The Prince George's County chapter of the NAACP, which several years ago led a legal fight that resulted in a masive reshaping of the county's school system to further desegregation, sponsored a march on Upper Marlboro yesterday to protest things ranging from alleged police brutality to high taxes.
Leaders of the organization predicted that more than 1,000 demonstrators would participate, but only a little more than 100 showed up.
"It's not as many as expected . . . and expecting a thousand people is not a hell of an objective," said a disappointed Sylvester Vaughns, chapter president.
There were traditional protest songs - "We Shall Overcome" and "Let Nobody Turn Me Around" - at the hour-and-a-half rally that was designed to "state our dissatisfaction with the county government," as one speaker put it.
Another speaker declared, "It's time we stopped putting political eggs in one basket . . . We need jobs, and relief from this police brutality."
There has long controversy over.
There has long been controversy over police brutality allegations in Prince George's and the controversy was fueled by two recent fatal shootings of unarmed blacks in Seat Pleasant by white county police officers.
Looking on from an upper landing of the county administration building was Lanny Hester, president of the county chapter of the Fraternal Order of Police, a group which is the NAACP's frequent bitter adversary over brutality allegations.
"We got more people to turn out for [a] public hearing on the policemen's bill of rights," he said. "I think this is a failure . . . If this is an example of what they bring out, then they should be doing something else."
Another indication that the NAACP, once the county's strongest black organization is having problems was County Executive Winfield M. Kelly's response to the march. he was in Annapolis testifying for revisions in the policemen's bill of rights law, and an aide told reporters.
"Kellythnk the accusations of this group are politically excessive . . . so much so that they should be discounted," said the aide, John Lally.
One of the organization's problems, Vaughns acknowledges, is internal dissension that had its roots in a bitter battle for the chapter presidency, which he won in September 1976.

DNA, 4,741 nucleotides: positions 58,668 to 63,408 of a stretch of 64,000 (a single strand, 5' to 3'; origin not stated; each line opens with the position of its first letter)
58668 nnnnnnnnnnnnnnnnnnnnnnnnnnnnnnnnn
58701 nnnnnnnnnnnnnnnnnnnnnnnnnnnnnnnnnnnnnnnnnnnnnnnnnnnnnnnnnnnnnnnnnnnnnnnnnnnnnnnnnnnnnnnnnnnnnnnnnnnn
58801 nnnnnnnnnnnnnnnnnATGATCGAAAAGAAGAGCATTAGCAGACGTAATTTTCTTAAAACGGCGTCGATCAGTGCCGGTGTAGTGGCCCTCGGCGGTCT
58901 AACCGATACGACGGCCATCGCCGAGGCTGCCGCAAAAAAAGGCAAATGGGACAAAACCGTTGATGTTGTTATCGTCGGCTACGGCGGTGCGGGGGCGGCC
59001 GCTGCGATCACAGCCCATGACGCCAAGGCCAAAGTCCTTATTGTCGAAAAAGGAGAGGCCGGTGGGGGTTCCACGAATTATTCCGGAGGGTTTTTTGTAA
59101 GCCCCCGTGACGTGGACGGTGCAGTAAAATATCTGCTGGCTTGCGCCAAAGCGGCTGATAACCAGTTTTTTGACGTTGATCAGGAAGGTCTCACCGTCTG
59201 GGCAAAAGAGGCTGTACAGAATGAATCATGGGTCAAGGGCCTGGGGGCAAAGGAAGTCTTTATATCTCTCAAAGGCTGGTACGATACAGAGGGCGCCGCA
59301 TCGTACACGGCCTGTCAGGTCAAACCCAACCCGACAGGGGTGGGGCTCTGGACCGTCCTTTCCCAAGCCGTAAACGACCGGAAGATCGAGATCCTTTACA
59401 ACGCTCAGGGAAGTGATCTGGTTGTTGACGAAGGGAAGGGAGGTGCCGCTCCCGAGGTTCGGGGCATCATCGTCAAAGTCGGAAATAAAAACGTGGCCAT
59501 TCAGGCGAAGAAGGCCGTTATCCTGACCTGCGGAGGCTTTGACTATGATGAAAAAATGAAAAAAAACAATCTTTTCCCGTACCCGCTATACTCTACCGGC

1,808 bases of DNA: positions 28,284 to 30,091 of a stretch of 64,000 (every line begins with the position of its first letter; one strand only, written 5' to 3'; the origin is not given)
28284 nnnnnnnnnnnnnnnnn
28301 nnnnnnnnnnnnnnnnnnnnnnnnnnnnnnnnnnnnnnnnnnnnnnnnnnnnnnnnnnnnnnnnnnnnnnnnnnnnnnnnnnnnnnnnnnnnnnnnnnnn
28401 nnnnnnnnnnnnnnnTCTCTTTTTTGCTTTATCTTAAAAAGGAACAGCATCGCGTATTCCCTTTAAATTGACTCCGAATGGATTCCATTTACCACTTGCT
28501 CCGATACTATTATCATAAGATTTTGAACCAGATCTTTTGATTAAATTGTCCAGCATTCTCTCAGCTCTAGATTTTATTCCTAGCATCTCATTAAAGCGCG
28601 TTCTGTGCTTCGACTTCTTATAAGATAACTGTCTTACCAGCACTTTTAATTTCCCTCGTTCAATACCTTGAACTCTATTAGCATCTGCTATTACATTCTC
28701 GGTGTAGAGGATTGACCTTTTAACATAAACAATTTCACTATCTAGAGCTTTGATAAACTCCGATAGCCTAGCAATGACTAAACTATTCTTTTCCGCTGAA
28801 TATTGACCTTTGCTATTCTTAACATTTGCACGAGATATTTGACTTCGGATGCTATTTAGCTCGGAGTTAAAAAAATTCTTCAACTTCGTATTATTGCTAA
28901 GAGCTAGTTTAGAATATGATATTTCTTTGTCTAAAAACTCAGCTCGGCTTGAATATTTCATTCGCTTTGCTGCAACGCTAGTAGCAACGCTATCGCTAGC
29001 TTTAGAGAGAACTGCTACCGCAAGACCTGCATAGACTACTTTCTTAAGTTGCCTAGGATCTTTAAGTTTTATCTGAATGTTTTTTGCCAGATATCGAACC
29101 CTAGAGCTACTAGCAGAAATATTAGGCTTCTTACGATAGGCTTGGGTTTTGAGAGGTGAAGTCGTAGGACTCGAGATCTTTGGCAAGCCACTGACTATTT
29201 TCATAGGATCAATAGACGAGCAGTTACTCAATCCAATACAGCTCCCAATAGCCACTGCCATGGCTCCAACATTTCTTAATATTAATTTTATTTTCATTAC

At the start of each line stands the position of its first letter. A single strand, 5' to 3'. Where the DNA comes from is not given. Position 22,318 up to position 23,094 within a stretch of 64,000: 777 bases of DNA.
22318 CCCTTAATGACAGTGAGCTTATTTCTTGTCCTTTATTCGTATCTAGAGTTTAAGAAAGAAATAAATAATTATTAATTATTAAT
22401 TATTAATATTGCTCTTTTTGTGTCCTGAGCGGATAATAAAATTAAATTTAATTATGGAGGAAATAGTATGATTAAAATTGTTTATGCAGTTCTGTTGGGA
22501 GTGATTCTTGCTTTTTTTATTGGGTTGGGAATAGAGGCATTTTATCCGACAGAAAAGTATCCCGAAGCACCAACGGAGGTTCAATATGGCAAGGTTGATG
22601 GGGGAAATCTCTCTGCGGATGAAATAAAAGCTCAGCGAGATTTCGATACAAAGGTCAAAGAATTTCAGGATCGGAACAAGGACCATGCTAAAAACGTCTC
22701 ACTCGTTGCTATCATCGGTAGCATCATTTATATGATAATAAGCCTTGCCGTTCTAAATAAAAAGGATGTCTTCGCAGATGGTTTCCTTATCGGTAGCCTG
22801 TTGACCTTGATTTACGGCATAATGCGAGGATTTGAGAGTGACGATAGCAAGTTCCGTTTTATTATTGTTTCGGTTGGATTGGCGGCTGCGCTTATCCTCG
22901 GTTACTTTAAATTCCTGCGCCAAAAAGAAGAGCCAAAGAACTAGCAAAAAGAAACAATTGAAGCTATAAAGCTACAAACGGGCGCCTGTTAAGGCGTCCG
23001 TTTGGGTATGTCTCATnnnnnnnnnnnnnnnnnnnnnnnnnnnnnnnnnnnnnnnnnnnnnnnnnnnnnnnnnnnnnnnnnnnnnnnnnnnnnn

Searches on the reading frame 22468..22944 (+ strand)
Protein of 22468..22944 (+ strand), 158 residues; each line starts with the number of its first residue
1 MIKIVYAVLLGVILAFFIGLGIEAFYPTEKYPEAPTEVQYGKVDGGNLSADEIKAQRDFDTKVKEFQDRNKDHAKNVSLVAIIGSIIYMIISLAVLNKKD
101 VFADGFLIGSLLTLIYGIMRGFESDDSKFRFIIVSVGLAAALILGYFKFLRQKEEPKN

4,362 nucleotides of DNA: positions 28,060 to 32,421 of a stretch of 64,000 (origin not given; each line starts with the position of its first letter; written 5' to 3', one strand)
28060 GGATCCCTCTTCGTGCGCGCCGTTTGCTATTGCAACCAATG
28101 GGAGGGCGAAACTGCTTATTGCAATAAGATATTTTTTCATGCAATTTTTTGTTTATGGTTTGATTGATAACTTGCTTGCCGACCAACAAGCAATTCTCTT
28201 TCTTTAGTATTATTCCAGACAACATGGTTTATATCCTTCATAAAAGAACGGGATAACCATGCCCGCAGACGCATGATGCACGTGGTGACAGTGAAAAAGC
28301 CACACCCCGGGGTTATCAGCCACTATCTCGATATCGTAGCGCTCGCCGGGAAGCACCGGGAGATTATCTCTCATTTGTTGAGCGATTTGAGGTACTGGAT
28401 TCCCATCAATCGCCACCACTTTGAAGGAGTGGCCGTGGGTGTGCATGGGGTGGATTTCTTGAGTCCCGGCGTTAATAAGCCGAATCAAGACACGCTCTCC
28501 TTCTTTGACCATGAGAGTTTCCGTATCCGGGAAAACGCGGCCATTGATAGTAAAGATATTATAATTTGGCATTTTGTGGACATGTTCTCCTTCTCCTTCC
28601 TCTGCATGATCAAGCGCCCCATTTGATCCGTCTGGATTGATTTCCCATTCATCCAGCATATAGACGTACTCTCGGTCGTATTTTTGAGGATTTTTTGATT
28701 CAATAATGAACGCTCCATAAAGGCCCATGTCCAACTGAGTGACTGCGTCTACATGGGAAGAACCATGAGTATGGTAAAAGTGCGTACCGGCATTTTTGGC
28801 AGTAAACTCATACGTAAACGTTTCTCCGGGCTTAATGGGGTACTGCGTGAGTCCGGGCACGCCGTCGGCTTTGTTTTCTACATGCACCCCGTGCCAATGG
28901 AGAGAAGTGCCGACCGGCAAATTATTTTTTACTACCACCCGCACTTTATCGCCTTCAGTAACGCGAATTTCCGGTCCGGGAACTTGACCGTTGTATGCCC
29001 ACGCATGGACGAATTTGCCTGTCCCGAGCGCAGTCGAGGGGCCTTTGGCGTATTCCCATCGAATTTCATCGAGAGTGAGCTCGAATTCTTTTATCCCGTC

He says a disgruntled faction on the group's executive board has been trying oust him and has written to the national NAACP headquarters requesting his impeachment.
Vaughs' critics accuse him of mismanagement and failing to speak for the chapter. But Vaughs says the turmoil is a matter of personalities.
One of Vaughs' chief critics, the Rev. Perry Smith, pastor of the North Brentwood First Baptist Church, says the group's internal arguments should be confused with the political issues the chapter was attempting to highlight yesterday.
Smith, who participated in the march along with several other Vaughns detractors was on the same side of the issues raised at the march as Vaughns. Vaughns said he hoped the march "might help bring us together."
The NAACP chapter's internal disputes apparently have had an effect on its membership. Vaughs told a reporter he "guessed" the organization has between 600 and 1,000 members.
The NAACP's national office in New said the chapter had 192 members last York said the chapter had 192 members last year and only seven have paid their $5 dues so far this year.
Another problem perceived by some observers is the tendency of blacks who live in Prince George's to use their political influence in Washington rather than in their home county.
Another problem is that yesterday's march was seen by local black politicians, such as State Sen. (Tommie) Broadwater Jr. (D) as a threat to their influence. Vaughns, incidentally, is a Republican, while almost all of the county's elected officials are Democrats.
Broadwater told a reported he plans to call all elected an d appointed black officials to a special meeting today to discuss some of the issues raised at yesterday's rally. "And I don't plan to invite any of those marches," he declared.
Vaughns spoke of yesterday's demonstration as "just a beginning. We'll be back."